Even a good laugh needs an administrator. Chicago native Daniel Mer came to the Valley about four years ago to manage the then-ailing Tempe Improv. "It had been losing money for about two years, and they asked me to come out and help them turn things around," says Mer, who has worked for the Improv organization for nine years. He helped open a comedy theater called The Cablecar in San Francisco, where he also managed The Other Cafe, famous for producing one-man shows and "one of the clubs where all those Bay Area comics came from--Dana Carvey, Robin Williams, Paula Poundstone."
Under his management, the Tempe Improv, which turns 10 years old this month (Jerry Seinfeld was the club's opening act in October 1988), has evolved into one of the Valley's classier entertainment venues. Mer applies a simple philosophy: "The most important thing is quality booking. They had lost their credibility. People need to know that whether it's a big name or a no-name, that a comic is going to be funny, or we wouldn't have booked them."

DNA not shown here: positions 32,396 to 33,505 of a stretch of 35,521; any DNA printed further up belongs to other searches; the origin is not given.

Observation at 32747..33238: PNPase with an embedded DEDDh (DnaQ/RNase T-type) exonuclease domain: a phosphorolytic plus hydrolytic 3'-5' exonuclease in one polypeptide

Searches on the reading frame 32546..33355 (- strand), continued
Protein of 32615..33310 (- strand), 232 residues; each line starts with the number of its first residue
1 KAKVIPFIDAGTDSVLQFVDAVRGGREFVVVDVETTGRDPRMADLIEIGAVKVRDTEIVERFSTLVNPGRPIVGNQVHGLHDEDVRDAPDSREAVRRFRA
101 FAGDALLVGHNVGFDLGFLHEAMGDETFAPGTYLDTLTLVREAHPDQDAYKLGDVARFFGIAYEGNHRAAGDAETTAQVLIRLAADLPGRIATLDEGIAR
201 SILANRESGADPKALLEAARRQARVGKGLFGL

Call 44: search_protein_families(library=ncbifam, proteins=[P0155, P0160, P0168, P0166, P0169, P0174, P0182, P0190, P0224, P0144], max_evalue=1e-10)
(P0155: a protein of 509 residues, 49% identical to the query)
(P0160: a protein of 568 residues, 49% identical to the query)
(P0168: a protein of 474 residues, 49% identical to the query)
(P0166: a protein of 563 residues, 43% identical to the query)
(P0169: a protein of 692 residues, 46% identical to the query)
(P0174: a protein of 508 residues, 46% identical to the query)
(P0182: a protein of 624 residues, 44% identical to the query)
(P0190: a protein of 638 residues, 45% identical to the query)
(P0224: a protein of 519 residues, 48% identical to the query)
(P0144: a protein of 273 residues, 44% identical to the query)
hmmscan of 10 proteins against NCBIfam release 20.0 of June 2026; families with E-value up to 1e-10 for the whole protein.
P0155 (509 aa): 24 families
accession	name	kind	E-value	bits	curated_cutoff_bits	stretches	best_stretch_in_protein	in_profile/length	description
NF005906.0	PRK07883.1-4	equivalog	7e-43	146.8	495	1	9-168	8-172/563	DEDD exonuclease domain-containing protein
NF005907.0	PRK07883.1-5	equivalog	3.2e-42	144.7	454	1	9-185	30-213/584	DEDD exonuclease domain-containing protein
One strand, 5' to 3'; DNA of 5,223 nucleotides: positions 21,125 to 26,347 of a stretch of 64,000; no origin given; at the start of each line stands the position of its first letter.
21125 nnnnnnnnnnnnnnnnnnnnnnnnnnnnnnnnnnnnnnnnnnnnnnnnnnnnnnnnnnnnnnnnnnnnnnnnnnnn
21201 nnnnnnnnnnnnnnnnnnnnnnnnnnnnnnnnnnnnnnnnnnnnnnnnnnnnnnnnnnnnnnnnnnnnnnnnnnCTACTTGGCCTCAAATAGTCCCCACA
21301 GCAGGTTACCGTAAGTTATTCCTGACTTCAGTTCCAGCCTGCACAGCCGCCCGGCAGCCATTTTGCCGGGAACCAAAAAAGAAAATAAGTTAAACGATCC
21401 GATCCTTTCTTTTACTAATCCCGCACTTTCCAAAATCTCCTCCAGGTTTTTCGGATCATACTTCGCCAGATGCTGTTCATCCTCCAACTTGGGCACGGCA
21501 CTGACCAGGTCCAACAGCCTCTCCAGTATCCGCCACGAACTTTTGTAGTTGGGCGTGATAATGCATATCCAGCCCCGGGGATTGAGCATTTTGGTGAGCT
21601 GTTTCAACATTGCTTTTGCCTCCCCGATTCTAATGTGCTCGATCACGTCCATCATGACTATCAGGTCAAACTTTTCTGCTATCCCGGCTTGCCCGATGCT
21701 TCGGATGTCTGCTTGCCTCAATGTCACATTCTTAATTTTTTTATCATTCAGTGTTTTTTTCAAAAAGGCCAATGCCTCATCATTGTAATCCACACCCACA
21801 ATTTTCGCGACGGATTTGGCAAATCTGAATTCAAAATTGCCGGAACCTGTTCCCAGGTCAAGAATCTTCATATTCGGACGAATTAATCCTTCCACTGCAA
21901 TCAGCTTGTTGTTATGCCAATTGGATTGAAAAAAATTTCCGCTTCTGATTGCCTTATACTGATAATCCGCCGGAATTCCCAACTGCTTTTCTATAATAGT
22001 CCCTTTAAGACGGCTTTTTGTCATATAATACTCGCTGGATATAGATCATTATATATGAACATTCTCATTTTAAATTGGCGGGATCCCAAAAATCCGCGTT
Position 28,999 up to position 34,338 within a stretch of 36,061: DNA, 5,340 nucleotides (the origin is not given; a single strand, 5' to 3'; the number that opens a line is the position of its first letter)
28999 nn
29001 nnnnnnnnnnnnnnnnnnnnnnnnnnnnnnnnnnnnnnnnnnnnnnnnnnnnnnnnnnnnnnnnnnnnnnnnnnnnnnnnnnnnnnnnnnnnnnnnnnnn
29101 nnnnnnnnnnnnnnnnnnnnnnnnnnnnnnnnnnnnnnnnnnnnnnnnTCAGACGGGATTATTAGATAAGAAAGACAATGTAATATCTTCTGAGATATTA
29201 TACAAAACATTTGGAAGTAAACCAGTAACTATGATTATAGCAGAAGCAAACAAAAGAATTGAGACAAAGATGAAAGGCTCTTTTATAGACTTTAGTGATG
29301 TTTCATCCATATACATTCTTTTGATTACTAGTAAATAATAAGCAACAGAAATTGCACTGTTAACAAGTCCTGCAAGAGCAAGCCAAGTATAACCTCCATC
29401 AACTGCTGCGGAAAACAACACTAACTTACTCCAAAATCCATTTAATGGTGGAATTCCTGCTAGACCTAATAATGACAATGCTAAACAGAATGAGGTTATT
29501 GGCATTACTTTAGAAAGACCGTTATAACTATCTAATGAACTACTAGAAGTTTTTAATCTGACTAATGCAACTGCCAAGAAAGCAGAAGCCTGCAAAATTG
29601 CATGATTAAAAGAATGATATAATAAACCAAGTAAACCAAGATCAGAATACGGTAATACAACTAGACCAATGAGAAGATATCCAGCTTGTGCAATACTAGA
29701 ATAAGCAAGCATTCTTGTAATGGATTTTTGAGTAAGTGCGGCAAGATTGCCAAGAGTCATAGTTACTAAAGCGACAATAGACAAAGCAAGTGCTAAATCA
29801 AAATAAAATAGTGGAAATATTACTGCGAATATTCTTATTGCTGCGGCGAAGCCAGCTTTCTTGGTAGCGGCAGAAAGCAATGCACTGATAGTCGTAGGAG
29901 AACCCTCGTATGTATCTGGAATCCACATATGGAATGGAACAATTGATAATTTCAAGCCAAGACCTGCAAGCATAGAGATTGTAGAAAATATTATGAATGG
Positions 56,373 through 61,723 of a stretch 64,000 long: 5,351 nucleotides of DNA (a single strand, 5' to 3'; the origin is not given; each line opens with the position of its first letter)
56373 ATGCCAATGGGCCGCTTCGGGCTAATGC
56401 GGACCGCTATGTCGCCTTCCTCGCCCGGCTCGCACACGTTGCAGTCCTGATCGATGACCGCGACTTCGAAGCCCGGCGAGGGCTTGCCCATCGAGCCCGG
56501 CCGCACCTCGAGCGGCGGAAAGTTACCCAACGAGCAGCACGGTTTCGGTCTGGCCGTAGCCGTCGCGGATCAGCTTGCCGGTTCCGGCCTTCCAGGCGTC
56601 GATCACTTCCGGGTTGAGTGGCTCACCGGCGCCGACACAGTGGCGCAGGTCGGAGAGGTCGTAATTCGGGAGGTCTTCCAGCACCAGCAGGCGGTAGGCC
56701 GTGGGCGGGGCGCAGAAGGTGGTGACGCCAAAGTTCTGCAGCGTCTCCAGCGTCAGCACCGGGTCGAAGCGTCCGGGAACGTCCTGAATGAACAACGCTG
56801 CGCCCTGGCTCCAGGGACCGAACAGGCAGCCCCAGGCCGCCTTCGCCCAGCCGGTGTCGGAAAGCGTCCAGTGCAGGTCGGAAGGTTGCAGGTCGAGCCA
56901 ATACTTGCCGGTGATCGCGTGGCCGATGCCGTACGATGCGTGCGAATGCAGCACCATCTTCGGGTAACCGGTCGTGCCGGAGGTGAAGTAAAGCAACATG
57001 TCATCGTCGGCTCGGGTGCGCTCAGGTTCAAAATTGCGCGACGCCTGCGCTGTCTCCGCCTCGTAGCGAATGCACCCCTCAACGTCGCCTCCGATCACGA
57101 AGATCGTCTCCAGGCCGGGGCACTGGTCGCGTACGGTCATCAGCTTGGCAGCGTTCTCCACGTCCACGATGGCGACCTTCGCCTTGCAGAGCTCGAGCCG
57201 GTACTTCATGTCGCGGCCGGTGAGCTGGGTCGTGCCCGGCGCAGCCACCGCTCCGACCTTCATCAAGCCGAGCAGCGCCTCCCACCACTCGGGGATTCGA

Recent headliners at the Improv have included such topflight acts as Bobcat Goldthwait, Anthony Clark, Margaret Cho, Bobby Slayton, Wendy Liebman, Pam Stone, Brian Regan and Jake Johanssen, as well as Rhonda Shear and her "Up All Night Pajama Party." Local boy David Spade shot his recent HBO special, David Spade--Take the Hit, in the venue.
What's the most difficult part of managing the Improv? "Well, we're dealing with some of the smartest, funniest people in the world," says Mer. "There are a lot of good comics out there, but in terms of playing the Improv, there's really only about 20. So these people do sometimes have very big, very fragile egos, and sometimes they do need some baby-sitting.
"There are lots of difficult things, but I hesitate to say that anything is difficult, because at the end of the day, when I hear that crowd laughing, I feel like the luckiest guy in the world."
--M. V. Moorhead